Since I never get tired of blogging about Lost, let me finally point out this piece in the Statesman about my favorite show.
"Lost" creators J.J. Abrams and Damon Lindelof started by plotting a "mythological roadmap" that answered the show's central questions, says Carlton Cuse, the show's co-executive producer. But he says the producers conceived the show as a character drama.
But as it became clear that the mythology had sparked fan obsession, Cuse says, the show began to adapt. Producers weren't sure, for instance, how viewers would react to the six possibly magical numbers that have showed up on a lottery ticket, in a transmitted radio message, and on the door to a buried hatch. But when the idea created a fervor "we spent more time on that aspect of the mythology," Cuse says.
This second season, loyal viewers say, they've noticed more deliberate nods to the audience base, acknowledgment that many are watching with DVR remotes at the ready, prepared to rewind, freeze-frame and slo-mo to home in on possible clues. The rewards for such intensity include the tattooed shark — which required a certain level of collaboration to spread through the fan base.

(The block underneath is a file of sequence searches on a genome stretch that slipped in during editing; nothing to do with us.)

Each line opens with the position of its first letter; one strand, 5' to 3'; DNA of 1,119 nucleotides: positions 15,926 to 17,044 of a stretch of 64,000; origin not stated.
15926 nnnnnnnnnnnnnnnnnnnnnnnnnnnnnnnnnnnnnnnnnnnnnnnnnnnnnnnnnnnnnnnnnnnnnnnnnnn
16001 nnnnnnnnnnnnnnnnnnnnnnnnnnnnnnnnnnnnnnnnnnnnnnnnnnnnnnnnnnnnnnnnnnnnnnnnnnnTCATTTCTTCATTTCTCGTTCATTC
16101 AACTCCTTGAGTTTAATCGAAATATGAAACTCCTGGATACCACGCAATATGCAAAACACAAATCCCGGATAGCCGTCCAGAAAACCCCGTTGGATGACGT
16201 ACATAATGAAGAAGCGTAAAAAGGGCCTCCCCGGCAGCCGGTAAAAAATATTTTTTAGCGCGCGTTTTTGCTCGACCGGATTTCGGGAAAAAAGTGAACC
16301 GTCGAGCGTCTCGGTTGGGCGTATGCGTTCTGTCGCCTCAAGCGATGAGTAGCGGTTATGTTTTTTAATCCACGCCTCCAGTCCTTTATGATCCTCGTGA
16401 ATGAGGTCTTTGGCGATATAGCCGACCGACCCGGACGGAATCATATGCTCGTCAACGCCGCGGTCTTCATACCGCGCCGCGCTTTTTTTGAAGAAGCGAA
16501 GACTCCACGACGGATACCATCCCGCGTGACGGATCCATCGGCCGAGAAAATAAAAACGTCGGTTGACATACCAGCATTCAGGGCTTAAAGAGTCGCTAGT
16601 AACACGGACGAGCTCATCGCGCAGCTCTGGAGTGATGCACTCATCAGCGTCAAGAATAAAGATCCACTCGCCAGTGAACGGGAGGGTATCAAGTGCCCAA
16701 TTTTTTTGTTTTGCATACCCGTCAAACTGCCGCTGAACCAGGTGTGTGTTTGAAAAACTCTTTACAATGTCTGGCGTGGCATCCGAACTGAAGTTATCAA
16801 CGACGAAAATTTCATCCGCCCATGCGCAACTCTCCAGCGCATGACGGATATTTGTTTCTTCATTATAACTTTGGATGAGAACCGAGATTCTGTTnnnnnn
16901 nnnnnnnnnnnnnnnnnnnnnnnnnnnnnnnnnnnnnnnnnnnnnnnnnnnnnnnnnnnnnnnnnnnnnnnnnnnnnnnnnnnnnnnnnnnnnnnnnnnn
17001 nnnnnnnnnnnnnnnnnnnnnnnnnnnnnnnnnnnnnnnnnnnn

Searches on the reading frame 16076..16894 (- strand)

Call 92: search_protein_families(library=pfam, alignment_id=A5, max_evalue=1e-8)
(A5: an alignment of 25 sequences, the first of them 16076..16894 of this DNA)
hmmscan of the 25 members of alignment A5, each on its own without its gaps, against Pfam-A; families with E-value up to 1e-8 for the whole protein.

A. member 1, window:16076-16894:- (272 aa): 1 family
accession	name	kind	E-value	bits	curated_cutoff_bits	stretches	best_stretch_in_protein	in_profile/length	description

"I love to watch what a community does with information: what they do, where they take it, what kinds of things they enjoy and don't enjoy," [fan and Alternate Reality Game pioneer Elan] Lee says. "The Internet as a part of a TV show is something that is brand new, and there's so much to learn. Even the audience hasn't figured out who they are and what role they play yet."
Still, Cuse is aware of another risk of fan participation: The real right answer might not measure up to the audience's rich ideas.
"You have to watch because you're enjoying the journey, not because you are waiting for the endgame," Cuse says. "Your imagination is probably greater than whatever solution we'll give you."